The Mitsubishi Outlander PHEV became the world’s first plug-in hybrid SUV when it went on sale early in 2014. With a high-tech powertrain and headline economy figures of 148mpg and 44g/km of CO2, it’s made a big impact on the UK car market, particularly among company car drivers.
Thanks to the £5,000 Government plug-in car grant, the Outlander PHEV prices range from just over £28,000 for an Outlander GX3h to £40,000 for the top-spec GX5hs. With the GX4h and GX4hs in the middle of the line-up, overall prices for the PHEV are largely the same as for the equivalent diesel Outlanders, giving buyers an interesting decision.
Further efficiency and economy benefits from owning an Outlander PHEV include exemption from road tax and the London Congestion Charge. Although, electric cars have previously enjoyed a zero per cent Benefit in Kind (BIK) company car tax rate, as of April 2015 rates are going up. Owners of cars such as the Outlander PHEV will still only be liable for the five per cent tax bracket.
Image 3 of 13
On the road, it’s no surprise that the Mitsubishi Outlander PHEV is much quieter than the regular diesel Outlander, no matter which mode the car is operating in. Be it petrol engine and electric motors working in sync, or as a pure EV, the PHEV is extremely hushed.
The impressive refinement of this Mitsubishi hybrid is due to enhanced sound deadening throughout the car, but also thanks to the hybrid powertrain, which favours running in all-electric mode. The petrol engine is noticeable when you start the car up, but it’s never overly loud or intrusive.
In terms of performance, the Outlander PHEV puts out a combined 204bhp from two electric motors – one on each axle for four-wheel drive– as well as a 2.0-litre petrol engine. Normally, the PHEV runs in pure electric mode with 161bhp.
When the battery charge drops below a certain level, the petrol engine kicks in to generate electricity. Mitsubishi calls this Series mode, which will work up to 70mph. At higher speeds, a clutch engages to connect the engine directly to the front wheels, providing drive while recharging the battery at the same time, hence the 43bhp boost in maximum power.
Image 4 of 13
Power delivery is smooth and the Outlander will go on to reach a top speed of 108mph, but it never feels that brisk. There’s also a mode that fires up the engine to charge the battery for later use, while shift paddles on the steering wheel increase the force of the regenerative braking, charging the battery faster.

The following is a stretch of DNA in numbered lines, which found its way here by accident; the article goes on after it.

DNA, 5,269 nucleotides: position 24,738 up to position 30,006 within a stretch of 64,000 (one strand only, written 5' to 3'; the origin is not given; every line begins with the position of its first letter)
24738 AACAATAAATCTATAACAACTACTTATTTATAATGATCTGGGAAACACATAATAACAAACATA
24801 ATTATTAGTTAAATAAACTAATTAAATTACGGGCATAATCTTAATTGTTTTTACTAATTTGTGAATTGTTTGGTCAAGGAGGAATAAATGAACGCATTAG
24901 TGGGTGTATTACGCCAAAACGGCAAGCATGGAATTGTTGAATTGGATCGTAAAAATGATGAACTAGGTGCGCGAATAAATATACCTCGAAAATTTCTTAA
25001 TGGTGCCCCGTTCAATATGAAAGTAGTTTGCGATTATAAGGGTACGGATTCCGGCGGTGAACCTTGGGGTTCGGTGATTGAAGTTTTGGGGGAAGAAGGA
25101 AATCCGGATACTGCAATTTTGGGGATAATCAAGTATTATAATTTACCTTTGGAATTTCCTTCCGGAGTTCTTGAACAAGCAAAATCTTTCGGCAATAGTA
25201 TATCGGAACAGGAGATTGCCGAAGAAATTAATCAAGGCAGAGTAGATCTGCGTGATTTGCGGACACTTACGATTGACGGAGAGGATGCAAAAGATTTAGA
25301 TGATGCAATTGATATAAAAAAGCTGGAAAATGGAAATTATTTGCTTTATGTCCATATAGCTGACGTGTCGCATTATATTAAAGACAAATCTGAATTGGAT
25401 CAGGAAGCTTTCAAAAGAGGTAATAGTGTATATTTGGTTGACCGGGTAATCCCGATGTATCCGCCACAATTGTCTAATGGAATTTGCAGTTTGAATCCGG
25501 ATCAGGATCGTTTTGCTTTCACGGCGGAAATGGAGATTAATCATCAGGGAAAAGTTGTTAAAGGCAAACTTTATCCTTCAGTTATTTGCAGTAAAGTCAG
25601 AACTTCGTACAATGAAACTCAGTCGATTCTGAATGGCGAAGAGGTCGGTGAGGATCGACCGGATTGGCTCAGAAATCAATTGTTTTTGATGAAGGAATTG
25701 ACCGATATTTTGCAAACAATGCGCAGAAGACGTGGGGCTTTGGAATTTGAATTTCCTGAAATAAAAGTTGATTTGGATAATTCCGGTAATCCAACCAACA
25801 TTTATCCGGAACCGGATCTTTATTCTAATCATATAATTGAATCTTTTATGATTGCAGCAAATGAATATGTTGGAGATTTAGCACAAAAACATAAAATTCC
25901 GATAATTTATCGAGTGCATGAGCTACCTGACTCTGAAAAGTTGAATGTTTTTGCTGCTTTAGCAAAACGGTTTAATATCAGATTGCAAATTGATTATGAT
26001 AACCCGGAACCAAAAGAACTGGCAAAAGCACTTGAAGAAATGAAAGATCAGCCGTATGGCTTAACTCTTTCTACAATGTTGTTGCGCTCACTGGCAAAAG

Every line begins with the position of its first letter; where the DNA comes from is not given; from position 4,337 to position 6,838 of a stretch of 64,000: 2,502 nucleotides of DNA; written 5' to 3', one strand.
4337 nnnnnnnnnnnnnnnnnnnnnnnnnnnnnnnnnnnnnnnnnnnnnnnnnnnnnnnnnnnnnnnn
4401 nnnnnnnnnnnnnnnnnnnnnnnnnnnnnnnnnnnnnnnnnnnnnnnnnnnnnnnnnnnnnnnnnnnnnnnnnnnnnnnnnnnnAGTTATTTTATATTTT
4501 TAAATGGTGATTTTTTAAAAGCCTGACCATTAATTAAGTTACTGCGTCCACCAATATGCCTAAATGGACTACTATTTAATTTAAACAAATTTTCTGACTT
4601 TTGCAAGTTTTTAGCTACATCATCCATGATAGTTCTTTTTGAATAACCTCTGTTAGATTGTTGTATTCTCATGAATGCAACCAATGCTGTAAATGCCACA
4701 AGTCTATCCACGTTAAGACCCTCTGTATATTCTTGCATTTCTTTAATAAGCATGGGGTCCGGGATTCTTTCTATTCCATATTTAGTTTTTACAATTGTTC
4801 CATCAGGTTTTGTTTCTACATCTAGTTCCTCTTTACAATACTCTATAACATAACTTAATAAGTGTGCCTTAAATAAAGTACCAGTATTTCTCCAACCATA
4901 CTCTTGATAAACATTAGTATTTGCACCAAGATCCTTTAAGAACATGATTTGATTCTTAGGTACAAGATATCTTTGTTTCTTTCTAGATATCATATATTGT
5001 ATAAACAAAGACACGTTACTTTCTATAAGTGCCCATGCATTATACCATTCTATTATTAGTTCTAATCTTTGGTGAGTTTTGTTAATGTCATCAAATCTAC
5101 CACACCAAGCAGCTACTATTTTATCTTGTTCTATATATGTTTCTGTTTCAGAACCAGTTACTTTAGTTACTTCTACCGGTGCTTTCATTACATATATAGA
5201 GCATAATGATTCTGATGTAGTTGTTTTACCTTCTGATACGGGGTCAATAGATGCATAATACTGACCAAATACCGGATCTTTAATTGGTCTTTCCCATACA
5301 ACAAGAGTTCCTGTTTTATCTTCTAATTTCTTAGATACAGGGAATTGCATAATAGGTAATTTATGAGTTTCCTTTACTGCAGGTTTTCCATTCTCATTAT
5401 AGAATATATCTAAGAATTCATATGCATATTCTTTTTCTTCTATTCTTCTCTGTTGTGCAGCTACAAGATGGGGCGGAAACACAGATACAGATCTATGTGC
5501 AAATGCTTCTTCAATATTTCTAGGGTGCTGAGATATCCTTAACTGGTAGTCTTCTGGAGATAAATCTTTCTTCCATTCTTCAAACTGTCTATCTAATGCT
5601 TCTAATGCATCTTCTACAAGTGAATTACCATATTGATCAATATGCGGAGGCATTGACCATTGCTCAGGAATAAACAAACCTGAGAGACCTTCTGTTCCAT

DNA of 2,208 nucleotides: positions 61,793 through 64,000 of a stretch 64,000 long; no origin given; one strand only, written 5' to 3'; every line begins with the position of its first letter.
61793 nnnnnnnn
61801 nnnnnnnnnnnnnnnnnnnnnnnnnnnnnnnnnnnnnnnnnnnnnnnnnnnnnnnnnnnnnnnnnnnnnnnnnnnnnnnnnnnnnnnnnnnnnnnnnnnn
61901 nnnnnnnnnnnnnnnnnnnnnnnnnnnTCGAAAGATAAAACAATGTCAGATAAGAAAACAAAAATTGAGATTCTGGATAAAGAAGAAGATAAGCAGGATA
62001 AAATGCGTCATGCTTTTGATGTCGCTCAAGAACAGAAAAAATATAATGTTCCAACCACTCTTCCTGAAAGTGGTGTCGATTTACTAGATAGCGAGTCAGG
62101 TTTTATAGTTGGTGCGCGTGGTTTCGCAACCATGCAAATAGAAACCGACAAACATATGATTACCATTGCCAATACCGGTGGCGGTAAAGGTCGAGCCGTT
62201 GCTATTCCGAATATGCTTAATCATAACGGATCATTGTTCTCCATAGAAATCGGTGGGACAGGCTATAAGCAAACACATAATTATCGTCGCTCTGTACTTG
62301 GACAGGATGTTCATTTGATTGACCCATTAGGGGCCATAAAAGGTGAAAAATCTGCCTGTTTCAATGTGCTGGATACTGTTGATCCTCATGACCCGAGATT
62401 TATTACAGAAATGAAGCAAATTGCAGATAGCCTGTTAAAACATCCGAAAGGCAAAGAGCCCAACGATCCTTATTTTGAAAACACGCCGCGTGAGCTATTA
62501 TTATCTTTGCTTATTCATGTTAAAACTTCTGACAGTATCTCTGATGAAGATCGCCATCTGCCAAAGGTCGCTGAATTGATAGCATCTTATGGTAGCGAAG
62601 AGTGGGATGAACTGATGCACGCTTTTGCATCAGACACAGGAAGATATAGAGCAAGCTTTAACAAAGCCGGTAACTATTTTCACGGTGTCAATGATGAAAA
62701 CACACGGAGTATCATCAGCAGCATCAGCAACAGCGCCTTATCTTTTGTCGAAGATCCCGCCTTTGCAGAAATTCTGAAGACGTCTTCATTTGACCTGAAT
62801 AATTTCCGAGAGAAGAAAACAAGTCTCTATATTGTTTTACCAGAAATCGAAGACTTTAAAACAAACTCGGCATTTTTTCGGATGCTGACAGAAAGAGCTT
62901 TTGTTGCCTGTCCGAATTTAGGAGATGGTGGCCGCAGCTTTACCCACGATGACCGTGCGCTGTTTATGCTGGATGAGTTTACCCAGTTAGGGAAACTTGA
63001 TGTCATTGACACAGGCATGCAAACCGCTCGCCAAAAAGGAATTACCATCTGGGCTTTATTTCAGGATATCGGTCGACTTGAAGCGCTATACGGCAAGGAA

With a full battery and fuel tank, the Outlander PHEV can manage a claimed 560 miles without stopping. Charging takes about five hours from a domestic socket, or an 80 per cent charge can be achieved in 30 minutes from a fast charger. Of course, the fuel tank can be topped up for instant mobility, too.
While the Outlander provides an all-electric range that most traditional hybrids can’t match, it’s also theoretically a better-handling car. Mitsubishi has fitted a torque-vectoring system – dubbed Super All Wheel Control (S-AWC) – that shuffles power to the wheels that require it the most.
Image 2 of 13
The ride height has been dropped by 30mm to the regular Outlander, and the batteries are positioned between the wheels, so the PHEV has a lower centre of gravity. This means it changes direction well enough, but it’s still no sports car and the ride can be jarring. This is especially noticeable through the corners where the suspension can lose composure over mid-corner bumps. The steering is light and direct, but it has noticeable kickback.
Inside, the Outlander is a practical choice and is packed with kit. It has good visibility, light controls and plenty of room for five passengers, plus a decent-sized 436-litre boot, but the infotainment system can be difficult to get your head around and quality isn’t as impressive as other cars at this price. The interior is funcitonal, but a little basic. The combination of gloss black trim and silver inserts help lift the dash, but some materials feel low-rent.